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Rotating Telehandlers: A Unique Equipment Solution

Blog Posts - Jan 22

Rotating Telehandlers: A Unique Equipment Solution

Rogerio dos Santos
VP of Strategy & Portfolio Management
JLG Industries

Telehandlers have long been a staple on U.S. construction sites, primarily used for pick-and-carry tasks like loading and unloading trucks. Many manufacturers, including JLG®, have pushed the traditional thinking of this type of equipment by introducing higher reaching models to increase their use in pick-and-place applications, like setting HVAC units into place on rooftops or lifting drywall panels into a high-rise renovation project, eight stories up.

At A Glance Rotary Telehandlers

But anything that needs to be placed higher than 75-ft, U.S. contractors will oftentimes use a crane, or for lighter-weight materials using pipe racks or panel carriers, an aerial work platform (AWP), also known as a mobile elevating work platform (MEWP). These machines may or may not be as efficient depending on the job to be done.

With cranes, these machines may offer heavy lifting capacities, but because many job sites today are smaller and closed in, it’s hard to maneuver them in space-restricted areas due to their bigger footprints.

With AWPs (including scissor lifts and articulated and telescopic boom lifts) they may offer a more compact footprint, ideal for overhead work in dense, urban markets, but may not have the lift capacity needed to place heavier loads at height.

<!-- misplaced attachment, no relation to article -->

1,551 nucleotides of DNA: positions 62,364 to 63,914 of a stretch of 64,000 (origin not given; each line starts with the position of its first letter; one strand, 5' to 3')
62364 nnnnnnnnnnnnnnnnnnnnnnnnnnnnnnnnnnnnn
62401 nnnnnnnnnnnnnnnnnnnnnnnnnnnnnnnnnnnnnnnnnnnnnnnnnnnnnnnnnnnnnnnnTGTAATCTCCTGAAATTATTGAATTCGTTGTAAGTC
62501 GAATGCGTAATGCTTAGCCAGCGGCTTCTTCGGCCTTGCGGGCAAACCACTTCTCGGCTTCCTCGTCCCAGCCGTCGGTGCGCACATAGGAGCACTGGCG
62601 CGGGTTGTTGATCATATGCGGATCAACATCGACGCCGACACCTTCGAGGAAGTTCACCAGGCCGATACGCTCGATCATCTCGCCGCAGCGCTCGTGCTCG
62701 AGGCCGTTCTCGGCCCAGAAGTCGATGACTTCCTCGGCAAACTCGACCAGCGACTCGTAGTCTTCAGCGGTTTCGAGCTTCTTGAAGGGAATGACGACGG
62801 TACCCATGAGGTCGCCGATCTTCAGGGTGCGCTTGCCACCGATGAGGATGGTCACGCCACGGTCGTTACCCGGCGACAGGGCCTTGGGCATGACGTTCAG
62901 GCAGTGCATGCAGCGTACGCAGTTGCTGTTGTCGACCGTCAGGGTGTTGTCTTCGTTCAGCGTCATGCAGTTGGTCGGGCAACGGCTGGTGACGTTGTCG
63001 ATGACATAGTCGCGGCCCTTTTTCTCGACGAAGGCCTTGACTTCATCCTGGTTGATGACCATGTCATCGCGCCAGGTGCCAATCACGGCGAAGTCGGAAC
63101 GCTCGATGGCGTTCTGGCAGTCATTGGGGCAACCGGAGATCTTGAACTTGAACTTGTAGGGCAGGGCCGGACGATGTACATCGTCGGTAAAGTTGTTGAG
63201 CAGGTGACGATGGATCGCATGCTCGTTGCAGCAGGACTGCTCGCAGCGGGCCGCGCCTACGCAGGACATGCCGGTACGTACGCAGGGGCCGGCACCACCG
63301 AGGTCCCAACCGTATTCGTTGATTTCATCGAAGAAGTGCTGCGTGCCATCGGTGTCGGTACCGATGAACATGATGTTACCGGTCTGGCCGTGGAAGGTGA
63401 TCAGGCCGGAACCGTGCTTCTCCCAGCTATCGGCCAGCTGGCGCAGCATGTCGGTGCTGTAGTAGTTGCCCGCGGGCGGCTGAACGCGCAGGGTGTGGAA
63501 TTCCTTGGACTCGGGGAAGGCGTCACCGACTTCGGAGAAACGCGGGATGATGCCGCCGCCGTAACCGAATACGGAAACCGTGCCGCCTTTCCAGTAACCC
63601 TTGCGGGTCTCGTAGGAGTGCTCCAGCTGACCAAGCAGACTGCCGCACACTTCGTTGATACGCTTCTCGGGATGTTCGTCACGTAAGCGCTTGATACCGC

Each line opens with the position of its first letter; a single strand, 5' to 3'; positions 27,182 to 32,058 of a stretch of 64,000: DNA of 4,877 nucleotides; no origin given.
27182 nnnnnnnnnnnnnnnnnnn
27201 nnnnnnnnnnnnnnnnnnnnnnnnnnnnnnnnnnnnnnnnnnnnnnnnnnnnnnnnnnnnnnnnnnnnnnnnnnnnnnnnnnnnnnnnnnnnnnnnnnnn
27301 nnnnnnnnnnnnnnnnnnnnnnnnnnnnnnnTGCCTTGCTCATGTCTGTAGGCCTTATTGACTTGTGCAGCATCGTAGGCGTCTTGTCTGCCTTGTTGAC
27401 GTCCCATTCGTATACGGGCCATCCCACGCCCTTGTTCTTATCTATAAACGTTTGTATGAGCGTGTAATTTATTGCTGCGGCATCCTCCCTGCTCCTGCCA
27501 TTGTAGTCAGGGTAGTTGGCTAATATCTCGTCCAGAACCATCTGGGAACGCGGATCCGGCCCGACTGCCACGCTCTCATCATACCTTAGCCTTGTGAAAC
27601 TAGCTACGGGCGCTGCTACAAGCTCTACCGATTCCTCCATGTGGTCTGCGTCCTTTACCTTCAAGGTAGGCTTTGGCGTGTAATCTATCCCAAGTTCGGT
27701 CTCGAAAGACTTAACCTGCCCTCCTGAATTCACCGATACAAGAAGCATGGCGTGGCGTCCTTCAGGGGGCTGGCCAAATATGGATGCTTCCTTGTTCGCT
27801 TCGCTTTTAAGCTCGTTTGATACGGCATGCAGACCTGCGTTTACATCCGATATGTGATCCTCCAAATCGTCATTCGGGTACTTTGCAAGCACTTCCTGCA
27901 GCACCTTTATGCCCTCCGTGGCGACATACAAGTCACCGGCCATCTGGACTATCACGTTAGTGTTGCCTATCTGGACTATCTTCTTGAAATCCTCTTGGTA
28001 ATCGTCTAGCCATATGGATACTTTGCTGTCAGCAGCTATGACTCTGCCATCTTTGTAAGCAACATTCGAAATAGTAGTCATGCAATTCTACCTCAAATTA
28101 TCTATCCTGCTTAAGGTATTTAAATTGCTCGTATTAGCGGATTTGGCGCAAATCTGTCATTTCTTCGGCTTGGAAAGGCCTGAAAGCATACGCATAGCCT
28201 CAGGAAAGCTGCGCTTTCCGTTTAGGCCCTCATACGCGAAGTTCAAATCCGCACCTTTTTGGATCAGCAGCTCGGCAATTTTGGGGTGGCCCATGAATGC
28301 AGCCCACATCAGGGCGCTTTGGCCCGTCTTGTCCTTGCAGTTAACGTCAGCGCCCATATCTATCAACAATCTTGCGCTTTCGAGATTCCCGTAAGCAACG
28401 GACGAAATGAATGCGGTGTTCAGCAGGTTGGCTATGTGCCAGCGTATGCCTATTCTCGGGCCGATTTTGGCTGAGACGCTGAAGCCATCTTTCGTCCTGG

In these situations, what contractors need is a heavy-lifting machine with a smaller, more compact footprint — but many don’t realize that there is a third equipment option available to use: A rotating telehandler.

What is a rotating telehandler?

Rotating, also known as rotary telehandlers (or, as they are called in Europe, “rotos”) offer a unique solution to two very specific job site scenarios: 1) material placement in confined areas where space needed for crane usage is at a high premium, 2) lightweight material delivery to an at height work area that is beyond the reach of traditional telehandlers.

Different from traditional telehandlers where the cab and boom are fixed to the machine’s chassis, rotary telehandlers have two distinct elements: 1) A lower section that includes the wheels and chassis, as well as critical machine components like the engine and fuel/hydraulic tanks; and 2) an upper section with the operator’s cab and boom that spins on a bearing. This enables the machine to continuously rotate a full 360 degrees from a fixed position.